Amsterdam‘s skyline is dominated by several ancient churches that tower above its winding streets and canals. Most of these buildings are over 500 years old and were built either before or during the Reformation. These beautiful churches are absolutely iconic and reflect Amsterdam’s fascinating religious heritage so check out our selection of the best 8 that are worth a visit!
As the oldest building in Amsterdam, it’s no surprise that Oude Kerk has an intriguing history. The church was consecrated in 1306 by the bishop of Utrecht and was originally used for Catholic services. During the Reformation, Dutch Protestants ransacked the Oude Kerk and stripped out any iconography that depicted God or his saints in order to convert it into a Calvinist cathedral. Fortunately, this new congregation kept the church in perfect order and today its glorious Medieval wooden roof is still intact.
When Calvinism hit the Netherlands and successfully converted the large majority of its Catholic population, Amsterdam’s municipality decided to build a completely new church just outside of Nieuwemarkt. The church was completed in 1611 and named Zuiderkerk (the Southern church). Unlike the Oude Kerk, this new building was specifically designed to accommodate Protestantism, meaning that its interior was left relatively bare to meet the faith’s modest sensibilities. Nonetheless, Zuiderkerk is astonishingly beautiful and is attached to a colossal bell tower that plays cheerful melodies throughout the day.
After the Reformation, the Dutch government outlawed Catholicism, forcing believers to practise their faith in secret. Fortunately, this decree was rarely enacted and the Dutch authorities usually turned a blind eye to the covert Catholic churches such as Op Solder that sprung up around the Netherlands. In Amsterdam, a congregation decided to build an unusual chapel inside the attic of a large townhouse in De Wallen. The tiny sanctuary somehow survived this turbulent period and at the end of the 19th century was converted into a wonderful museum that appears to be completely frozen in time.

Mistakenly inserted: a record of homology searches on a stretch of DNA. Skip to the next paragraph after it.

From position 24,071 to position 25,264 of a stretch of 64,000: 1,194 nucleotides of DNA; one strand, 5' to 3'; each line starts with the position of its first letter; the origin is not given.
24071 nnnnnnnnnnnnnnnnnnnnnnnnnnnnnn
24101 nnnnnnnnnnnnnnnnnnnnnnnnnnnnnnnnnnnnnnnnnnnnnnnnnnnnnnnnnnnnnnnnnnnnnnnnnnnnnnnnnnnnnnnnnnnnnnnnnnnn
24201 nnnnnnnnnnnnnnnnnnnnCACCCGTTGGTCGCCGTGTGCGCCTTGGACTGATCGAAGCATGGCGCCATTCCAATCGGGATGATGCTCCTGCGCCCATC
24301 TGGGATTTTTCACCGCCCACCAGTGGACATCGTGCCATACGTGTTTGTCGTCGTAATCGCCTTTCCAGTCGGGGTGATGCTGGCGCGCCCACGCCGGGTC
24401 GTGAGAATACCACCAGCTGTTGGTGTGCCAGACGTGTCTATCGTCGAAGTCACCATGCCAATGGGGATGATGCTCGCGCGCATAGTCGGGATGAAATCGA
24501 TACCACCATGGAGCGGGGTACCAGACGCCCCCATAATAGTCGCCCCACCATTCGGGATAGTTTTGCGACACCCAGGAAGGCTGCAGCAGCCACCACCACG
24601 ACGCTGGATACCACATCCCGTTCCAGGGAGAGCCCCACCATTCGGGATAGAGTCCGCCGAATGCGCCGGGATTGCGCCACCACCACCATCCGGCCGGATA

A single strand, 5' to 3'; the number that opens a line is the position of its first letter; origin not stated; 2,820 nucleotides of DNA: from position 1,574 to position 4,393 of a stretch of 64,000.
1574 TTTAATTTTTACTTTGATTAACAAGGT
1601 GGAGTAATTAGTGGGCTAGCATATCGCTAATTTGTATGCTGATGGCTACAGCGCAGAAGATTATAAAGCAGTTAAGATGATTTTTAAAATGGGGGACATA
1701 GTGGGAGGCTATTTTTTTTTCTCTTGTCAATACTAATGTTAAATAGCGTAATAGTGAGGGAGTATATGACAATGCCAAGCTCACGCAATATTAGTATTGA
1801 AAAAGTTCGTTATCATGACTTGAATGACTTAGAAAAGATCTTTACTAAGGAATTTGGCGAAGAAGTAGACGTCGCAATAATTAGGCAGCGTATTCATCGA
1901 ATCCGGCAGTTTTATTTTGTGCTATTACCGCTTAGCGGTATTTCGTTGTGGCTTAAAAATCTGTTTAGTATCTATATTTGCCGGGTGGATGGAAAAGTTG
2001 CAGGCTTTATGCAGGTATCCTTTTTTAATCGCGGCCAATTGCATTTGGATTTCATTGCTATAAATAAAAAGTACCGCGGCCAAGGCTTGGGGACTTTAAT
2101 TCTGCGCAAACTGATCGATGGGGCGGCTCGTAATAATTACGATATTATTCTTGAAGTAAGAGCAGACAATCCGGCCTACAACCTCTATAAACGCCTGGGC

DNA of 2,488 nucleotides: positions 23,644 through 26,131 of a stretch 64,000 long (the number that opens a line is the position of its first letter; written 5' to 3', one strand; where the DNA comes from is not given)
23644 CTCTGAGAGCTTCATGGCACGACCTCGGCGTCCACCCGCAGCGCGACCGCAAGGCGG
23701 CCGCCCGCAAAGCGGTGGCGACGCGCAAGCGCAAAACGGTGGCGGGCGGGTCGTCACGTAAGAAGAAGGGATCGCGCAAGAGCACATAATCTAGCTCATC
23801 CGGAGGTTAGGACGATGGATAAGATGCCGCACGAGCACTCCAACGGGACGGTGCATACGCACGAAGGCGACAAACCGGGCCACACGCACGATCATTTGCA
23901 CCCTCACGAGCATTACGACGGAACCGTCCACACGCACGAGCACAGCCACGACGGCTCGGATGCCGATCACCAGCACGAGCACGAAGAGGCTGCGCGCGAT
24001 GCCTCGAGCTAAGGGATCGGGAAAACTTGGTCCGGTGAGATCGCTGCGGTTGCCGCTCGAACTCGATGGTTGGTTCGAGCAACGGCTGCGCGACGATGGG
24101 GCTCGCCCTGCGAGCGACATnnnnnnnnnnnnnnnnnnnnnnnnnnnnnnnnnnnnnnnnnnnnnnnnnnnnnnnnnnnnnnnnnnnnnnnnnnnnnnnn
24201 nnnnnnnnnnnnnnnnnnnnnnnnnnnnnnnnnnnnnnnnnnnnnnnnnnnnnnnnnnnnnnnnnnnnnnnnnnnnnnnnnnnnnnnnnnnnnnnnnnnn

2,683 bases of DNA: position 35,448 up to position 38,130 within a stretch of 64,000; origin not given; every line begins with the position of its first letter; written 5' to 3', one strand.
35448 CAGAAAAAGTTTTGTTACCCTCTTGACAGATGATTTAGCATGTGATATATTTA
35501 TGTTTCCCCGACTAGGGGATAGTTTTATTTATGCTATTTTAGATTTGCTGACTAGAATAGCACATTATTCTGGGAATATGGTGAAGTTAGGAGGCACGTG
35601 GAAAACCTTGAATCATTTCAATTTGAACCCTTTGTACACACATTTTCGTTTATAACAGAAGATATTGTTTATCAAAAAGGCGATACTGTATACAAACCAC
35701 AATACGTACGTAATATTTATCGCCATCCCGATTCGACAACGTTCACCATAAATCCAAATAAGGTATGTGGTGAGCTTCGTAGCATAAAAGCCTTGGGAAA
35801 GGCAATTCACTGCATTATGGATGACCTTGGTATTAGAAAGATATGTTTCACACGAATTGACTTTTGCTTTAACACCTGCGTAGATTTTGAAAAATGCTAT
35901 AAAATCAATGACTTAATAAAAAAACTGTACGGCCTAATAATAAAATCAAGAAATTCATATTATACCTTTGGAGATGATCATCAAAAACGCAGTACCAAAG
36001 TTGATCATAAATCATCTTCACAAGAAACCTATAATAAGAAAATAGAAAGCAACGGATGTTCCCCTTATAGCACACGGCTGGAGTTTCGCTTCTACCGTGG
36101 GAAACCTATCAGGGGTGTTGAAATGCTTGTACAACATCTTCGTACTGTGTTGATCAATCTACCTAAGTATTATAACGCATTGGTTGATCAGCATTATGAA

This narrow church is tucked inside of Amsterdam’s bustling Kalverstraat and originally served the city’s suppressed Catholic community. Because of Calvinism’s dominance, this secret congregation deliberately built the church without the aesthetic flares associated with Catholic churches. This modest design successfully fooled the authorities and allowed parishioners to practise their faith in relative peace. Its entrance is marked by two statues: a life-sized sculpture of St. Joseph and a large parrot perched on top of a stand. The church was completed in 1672 and today welcomes members of the public.
When the Dutch government adopted Calvinism in 1578, Amsterdam’s municipality confiscated this small chapel, known as the ERC, from a Catholic convent living inside of an enclosed commune behind Spui. In 1607, the church was given to the city’s English speaking Protestants as a place of worship. Since then, its weekly rituals have continued almost without interruption and today the church continues to serve Amsterdam’s English speaking congregation. Queen Elizabeth II visited the church in 2007 to honour its 400th anniversary.
This huge Roman Catholic church was once completely hidden inside of a townhouse on the outskirts of Amsterdam’s Jewish quarter so that its original parishioners could worship in secret. As their numbers grew, the church expanded into other buildings and became a full sized cathedral. Spinoza is said to have grown up in one of these houses before it was purchased by the faith, and when the ban on Catholicism was lifted in the mid 19th century the clandestine church was demolished and then replaced with a glorious steepled building.
In 1408, the bishop of Utrecht allowed Amsterdam’s municipality to build a new church on Dam Square. Unfortunately, this building was seriously damaged in 1654 when a fire consumed large parts of central Amsterdam. Nieuwe Kerk was rebuilt a few years later and designed to resemble Southern, gothic architecture. Its proximity to the Royal Palace made it a perfect candidate for stately ceremonies and the church is still used for coronations. Today it contains a large exhibition space.
Westerkerk is the largest church in Amsterdam and is a rare example of Venetian-styled Dutch architecture. It was purposely built for the Protestant faith in 1631 and houses an enormous, ornate pipe-organ. Its steeple reaches 86 metres and contains 51 gigantic bells that can be heard playing throughout De Jordaan. Many important Dutch figures are buried inside Westerkerk, including Rembrandt.